Marco Polo

An app that I recommend to grandparents, and that we are finding really useful to connect with different generations in our family, is called Marco Polo. Everyone from my 83-year old mother in law to my almost 2-year old use it (with my help of course!). 

Once it’s installed and contacts are added, it is easy to use. My mother-in-law experienced a learning curve but with some help to get up and running, it was quick. She is now one of the most avid users in our family. And it’s free.  

I wrote a blog post about Marco Polo explaining what it is, alongside some ideas for how best to use it with grandchildren to have engaging conversations.

The reason I like it if someone is having a hard time hearing or cognitive issues is that there is pretty much a built-in delay to the communication. An older adult can listen and watch the video message, a caregiver or other family member can fill in the pieces about what the video is about, and then the older adult can respond to the video message. This provides a fluidity to the conversation that can be difficult to achieve in live video chats because there is time to consider a response (especially in comparison to live video chatting with children running around or bouncing off the walls in the background!). 

Story Corps

Another app I quite like that I think is a great one for meaningful connection between generations is called StoryCorpsStoryCorps is an American not-for-profit dedicated to preserving and sharing humanity’s stories to build connections between people. One of the main ways they do this is through a free app that can be downloaded on a smartphone or a tablet.

Within the app, there are example questions that you can put together, kind of like a digital facilitator, and the interview can be recorded right within the app. StoryCorps then archives the conversation for you at the American Folklife Center at the Library of Congress in Washington. This way it is saved for generations to come to listen to it in future.

Caregivers could use this app to interview older adults and create a record of their life story. Or it can be used to make in person visits with home bound older adults a little more engaging. Ask a tween, teen or adult grandchild to interview the older adult.

Think of it as a family project and get family members from different generations to interview one another.  For instance, ask grandparents to interview grandchildren and grandchildren to interview grandparents.

As an aside, if you are a podcast listener, the StoryCorps podcast is filled with all kinds of wonderful stories about intergenerational connection.

Good ‘old fashioned’ email

Ask family members to write newsy emails to the older adult sharing the latest and greatest about their lives. Print these out and put them into envelopes for older homebound loved ones to open up. We did this when my Dad was recovering from triple bypass surgery. He loved knowing what was happening with everyone in our family. It also gave us things to talk about which helped me out too.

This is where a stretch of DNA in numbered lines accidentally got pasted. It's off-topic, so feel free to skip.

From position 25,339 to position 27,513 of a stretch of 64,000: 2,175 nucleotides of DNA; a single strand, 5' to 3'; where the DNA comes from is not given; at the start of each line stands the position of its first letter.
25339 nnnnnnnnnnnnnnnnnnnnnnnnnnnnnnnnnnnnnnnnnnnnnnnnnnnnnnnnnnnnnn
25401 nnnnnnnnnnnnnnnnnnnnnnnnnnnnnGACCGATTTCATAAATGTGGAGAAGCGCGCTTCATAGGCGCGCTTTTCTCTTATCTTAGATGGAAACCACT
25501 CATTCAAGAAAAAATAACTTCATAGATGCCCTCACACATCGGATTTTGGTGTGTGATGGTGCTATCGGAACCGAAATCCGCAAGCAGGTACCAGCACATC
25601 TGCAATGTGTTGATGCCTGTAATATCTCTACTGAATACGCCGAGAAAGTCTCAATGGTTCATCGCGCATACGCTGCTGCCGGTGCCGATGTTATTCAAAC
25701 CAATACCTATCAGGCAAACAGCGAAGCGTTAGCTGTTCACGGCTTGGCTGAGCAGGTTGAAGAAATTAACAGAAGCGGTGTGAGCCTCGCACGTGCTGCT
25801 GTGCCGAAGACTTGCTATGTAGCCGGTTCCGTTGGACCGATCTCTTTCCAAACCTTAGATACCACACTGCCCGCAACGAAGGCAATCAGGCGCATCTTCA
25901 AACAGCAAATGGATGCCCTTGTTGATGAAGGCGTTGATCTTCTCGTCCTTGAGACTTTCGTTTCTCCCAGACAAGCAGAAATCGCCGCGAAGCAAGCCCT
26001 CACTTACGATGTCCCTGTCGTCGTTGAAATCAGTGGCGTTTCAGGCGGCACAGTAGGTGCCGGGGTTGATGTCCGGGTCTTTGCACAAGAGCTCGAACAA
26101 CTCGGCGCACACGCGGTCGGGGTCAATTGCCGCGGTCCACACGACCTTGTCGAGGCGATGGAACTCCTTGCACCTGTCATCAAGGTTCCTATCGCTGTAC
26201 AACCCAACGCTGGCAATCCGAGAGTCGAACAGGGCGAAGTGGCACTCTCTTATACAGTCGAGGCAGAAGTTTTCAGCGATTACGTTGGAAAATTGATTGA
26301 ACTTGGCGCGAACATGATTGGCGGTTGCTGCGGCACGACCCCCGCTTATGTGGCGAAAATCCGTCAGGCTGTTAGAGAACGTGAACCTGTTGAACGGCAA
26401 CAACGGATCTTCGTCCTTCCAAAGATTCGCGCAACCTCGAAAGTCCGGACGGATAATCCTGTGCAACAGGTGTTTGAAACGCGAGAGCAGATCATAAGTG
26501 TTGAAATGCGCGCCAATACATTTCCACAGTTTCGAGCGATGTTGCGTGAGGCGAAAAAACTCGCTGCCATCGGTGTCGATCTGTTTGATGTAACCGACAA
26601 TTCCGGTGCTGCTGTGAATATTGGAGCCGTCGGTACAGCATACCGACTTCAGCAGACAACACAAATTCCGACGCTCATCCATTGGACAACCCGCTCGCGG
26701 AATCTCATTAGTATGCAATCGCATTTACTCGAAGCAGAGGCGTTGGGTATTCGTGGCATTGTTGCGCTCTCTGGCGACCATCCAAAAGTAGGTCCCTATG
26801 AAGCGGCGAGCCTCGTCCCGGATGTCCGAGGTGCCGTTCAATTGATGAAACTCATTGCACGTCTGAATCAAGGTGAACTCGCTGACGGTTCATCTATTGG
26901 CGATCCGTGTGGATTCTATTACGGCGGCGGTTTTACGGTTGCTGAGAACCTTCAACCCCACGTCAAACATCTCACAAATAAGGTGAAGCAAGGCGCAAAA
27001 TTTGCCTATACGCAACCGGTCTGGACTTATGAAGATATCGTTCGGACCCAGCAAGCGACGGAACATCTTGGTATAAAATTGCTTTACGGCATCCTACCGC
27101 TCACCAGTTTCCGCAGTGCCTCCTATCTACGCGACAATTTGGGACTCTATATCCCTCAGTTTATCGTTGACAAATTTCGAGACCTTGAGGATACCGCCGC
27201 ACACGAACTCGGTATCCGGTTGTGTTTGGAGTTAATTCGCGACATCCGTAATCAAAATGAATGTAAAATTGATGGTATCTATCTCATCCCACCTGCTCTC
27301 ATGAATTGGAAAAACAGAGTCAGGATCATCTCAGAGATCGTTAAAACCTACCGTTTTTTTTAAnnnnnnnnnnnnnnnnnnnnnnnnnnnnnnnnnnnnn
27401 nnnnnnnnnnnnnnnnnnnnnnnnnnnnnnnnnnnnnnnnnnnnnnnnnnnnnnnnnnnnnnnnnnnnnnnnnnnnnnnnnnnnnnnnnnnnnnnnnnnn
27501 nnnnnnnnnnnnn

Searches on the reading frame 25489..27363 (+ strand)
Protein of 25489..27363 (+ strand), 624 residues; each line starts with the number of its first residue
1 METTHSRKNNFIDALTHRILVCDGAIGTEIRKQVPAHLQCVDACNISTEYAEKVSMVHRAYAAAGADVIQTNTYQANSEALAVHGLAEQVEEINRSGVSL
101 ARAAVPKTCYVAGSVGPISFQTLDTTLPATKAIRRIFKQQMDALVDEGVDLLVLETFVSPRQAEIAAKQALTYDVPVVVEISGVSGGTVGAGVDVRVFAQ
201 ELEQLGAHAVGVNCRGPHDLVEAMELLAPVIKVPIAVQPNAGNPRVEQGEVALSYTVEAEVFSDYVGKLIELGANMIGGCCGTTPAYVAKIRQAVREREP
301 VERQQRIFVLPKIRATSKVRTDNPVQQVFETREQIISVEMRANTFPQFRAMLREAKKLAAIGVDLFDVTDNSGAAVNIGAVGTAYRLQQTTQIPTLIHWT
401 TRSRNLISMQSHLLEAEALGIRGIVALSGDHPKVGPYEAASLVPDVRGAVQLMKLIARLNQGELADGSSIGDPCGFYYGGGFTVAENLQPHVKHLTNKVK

I also think this provides a meaningful way for younger generations to pitch in and help to expand the world of home bound older adults. They might not be able to contribute to the day to day caring, but they can be called upon to contribute to the social health of an older adult in their family. Writing an email is simple, and yet can go a long way to stay connected with older adults in your family.

How can caregivers and older adults connect with you to find out more about The Long Distance Grandparent? 

Come on over to The Long Distance Grandparent website and take a peek on the blog to see if anything resonates with you.

You can sign up to receive weekly emails that contain ideas & inspirations for staying connected from a distance. The best way to sign up is by downloading one of my free guides because then you get several ideas for connection delivered to your email right away. I have 2 to choose from:

Thanks so much for the opportunity to share my musings and my passion for connecting generations. I hope your audience finds something useful and has a fun or engaging moment with someone they love as a result!

Happy Connecting!

Kerry Byrne, PhD
The Long Distance Grandparent

PS: Another fantastic resource is this one! the National Council on Aging (NCOA)’s Apps and Technologies To Make Communication More Accessible for Older Adults features:
  • How to provide accessible communication for folks with vision, hearing or mobility challenges
  • One of the most comprehensive lists of applications and technologies available to help people navigating each of these challenges stay connected to friends and family
  • Practical tips to stay social and enjoy the fine arts


Tim Nelson said...

Love this post. Incredible true. Beautifully stated. Connectivity is key. Wanted you to know about this. A free caregiver support program was announced this week, funded by the National Institutes of Health, seeking participants. The free program is offered to caregivers living with a person who has received a diagnosis of dementia or mild cognitive impairment. Participating caregivers must be literate in English, have a smartphone and wireless internet connectivity in the home, and be willing to participate in intermittent study activities. Participants will receive the Presence Caregiver Research Pack and mobile app at no cost, a free Amazon Echo upon installation of the system, and each caregiver will earn at least $150 for completing quick-and-easy questionnaires. Watch the 2-minute video to learn about this no-cost support system incorporating today's leading smart home intelligence, devices and mobile app, at https://research.presencefamily.com/ Silicon Valley technology company People Power and researchers at the University of California, Berkeley, developed the system and are standing by to help you.

The Caregivers' Living Room said...

Wow, @TimNelson, this is the best comment ever! Thank you! I will share your project on Facebook and Twitter.